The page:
The second group in Tier 7 are guys who just have a really high variance of outcomes. They are the ones who will provide surprises here. In a "boom or bust" type of mentality, they're ones who I can't bring myself to bet on the boom because of one or two areas that just are difficult to overcome.
7.41 - Isaiah Stewart, Washington - It's hard to punish a kid for being a high-character, high-energy workhorse. Consistently, there's an error made in translating hard workers for always being guys who can improve on their weaknesses. If life were this simple, hard work would be the only cure to any maladies.
Stewart's jumper is his swing skill. If he becomes a 33% or better 3-point shooter, he's probably worth bumping up a few spots to the late-20s or early-30s on the big board. But that's a big if, and there's considerable worry about what type of player he is without it. A high-energy, rebounding big with little experience in ball screen coverages or true polish to his game. Stewart is my warning not to fall in love with character above skill.
7.40 - Patrick Williams, Florida State - Williams has floated almost into near consensus as a top-ten pick, and could have his name called as high as fifth overall. He's a big, rangy athlete at the 4 who can handle a bit, defend different guys and has the athletic upside at 19 that teams are lining up to be the ones who get to mold him themselves.
But Williams violates the key tenet of "be good at what you'll do frequently" at the next level. For every good defensive switch he made, he struggled. A good pull-up scorer and OK facilitator, he's nowhere near dynamic enough to merit the ball in his hands frequently. As an off-ball scorer, the 32 percent from 3-point range is a tad misleading, as he air-balled plenty of misses and greatly struggled when rushed. I'm just not sold on Williams.
7.39 - Cassius Stanley, Duke - Perhaps the best wing athlete in this draft class, Stanley needs something else to hang his hat on. That alone won't carve out an NBA role. He's a fine shooter, but needs to get better with the ball in his hands. I don't know how long it might take for Stanley to be comfortable developing into that role, though he definitely fancies himself as more of a handler than a pure slasher. That alone provides a high variance for who Stanley could become.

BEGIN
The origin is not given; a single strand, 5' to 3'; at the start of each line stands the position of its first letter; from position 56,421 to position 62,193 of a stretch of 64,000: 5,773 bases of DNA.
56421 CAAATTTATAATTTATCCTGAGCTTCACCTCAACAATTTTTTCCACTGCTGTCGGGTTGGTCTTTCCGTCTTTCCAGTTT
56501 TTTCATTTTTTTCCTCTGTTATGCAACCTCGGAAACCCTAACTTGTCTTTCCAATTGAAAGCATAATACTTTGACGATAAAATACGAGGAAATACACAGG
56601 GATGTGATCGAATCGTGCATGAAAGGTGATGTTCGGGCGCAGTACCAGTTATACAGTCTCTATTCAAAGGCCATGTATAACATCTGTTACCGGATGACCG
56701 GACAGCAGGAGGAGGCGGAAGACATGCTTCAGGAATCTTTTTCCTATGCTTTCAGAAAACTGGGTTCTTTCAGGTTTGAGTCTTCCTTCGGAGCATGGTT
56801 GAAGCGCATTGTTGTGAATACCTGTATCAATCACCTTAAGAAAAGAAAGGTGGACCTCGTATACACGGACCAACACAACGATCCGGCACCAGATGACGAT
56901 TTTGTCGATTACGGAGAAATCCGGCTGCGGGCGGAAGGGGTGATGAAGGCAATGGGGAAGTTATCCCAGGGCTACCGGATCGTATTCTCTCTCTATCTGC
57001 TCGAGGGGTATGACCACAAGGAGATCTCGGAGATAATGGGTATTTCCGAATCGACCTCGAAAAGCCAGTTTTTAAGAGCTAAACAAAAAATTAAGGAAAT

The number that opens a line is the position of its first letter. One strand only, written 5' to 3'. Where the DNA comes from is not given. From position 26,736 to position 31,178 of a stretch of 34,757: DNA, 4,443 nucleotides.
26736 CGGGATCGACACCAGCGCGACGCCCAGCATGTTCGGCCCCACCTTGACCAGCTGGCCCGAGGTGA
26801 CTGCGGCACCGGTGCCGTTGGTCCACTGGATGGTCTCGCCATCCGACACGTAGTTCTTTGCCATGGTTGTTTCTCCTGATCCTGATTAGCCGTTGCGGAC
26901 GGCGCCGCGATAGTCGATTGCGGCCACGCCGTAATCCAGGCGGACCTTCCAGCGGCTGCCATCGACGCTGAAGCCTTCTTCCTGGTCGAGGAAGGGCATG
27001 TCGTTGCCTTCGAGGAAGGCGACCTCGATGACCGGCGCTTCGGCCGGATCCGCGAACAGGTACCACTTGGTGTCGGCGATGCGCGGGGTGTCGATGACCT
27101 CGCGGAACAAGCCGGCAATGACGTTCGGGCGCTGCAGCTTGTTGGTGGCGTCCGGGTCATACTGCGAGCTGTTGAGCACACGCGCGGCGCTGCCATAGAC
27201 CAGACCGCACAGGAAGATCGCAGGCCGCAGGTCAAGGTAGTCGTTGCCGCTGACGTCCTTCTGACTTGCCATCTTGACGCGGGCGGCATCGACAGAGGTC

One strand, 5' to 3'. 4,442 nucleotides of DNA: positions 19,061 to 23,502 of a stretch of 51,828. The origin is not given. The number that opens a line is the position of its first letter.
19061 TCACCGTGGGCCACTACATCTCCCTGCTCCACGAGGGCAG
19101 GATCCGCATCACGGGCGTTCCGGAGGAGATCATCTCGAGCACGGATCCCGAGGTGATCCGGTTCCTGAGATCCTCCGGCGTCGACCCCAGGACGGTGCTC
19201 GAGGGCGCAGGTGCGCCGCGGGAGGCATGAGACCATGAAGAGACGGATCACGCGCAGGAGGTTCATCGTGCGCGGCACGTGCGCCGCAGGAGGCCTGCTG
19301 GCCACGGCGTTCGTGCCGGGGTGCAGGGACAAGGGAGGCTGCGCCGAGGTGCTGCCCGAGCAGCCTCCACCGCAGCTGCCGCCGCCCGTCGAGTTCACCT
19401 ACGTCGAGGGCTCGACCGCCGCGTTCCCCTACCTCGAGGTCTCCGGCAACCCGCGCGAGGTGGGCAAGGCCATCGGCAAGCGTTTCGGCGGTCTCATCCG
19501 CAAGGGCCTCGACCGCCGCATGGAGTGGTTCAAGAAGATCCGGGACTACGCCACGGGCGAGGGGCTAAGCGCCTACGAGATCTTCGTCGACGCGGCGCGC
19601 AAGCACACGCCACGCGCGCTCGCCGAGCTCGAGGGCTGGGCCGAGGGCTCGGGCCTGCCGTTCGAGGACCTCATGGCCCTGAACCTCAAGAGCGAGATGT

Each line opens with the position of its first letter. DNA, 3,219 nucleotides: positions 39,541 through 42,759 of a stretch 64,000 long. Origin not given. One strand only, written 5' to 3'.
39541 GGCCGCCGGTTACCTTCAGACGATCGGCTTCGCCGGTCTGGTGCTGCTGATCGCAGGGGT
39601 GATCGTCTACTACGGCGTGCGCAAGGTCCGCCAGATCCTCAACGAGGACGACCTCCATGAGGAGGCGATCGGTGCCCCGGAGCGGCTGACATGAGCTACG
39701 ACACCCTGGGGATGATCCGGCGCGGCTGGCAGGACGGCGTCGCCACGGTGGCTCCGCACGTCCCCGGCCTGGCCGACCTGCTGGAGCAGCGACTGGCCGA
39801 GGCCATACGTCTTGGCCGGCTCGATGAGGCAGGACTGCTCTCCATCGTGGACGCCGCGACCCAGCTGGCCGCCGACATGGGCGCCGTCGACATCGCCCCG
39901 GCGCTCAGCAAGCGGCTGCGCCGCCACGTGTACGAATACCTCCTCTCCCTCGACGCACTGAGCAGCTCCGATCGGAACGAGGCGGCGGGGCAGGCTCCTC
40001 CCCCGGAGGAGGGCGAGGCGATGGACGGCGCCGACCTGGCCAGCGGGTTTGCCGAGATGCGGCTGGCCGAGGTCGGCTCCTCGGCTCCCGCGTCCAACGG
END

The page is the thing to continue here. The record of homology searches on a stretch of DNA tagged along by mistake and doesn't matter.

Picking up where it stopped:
7.38 - Aleksej Pokusevski, Olympiacos B - This year's Austin Powers International Man of Mystery, Pokusevski's all-around tantalizing skill set is garnering attention. He's a really thin frame and isn't a freak athlete by any means; much of his upside is predicated on adding strength and continuing to become such an outlier with his skill level that the athleticism is irrelevant.
In order to get there, Poku will need to identify what role he'll play and which specific skill development tactics go to reinforce success in that role. If we're banking the success of an individual player on the accuracy of he and his camp drilling down into minutia, there's always a bit of a worry. Like other really big, unorthodox pieces, he'll need a signature skill to hang his hat on (Porzingis shooting, Simmons passing, etc.) and not just be a wonder ball of many types of skill with no discernible method for using them. He's a little too much of everything to project right now, which gives me pause.
â7.37 - Zeke Nnaji, Arizona - Belief in pre-draft process upgrades can betray scouts. Nnaji appears to have really worked on his shooting and added the 3-point range that alluded him as a freshman at Arizona. Nnaji is another high-character kid with a well-rounded background who plays with great energy.
The reason Nnaji is above Stewart in these areas is simple: the progress he's displayed with his jumper is farther along (and he was mechanically better to begin with) and there's defensive versatility with how he defends ball screens. Nnaji being a first-round pick wouldn't surprise me, but I'm overall sheepish on taking bigs too early in drafts since the modern NBA dictates you can only play one at a time. Nnaji needs to make one part of his game his strength, or at least be good at so many his lack of a true strength doesn't matter. Either way, he's a little bit away from getting there.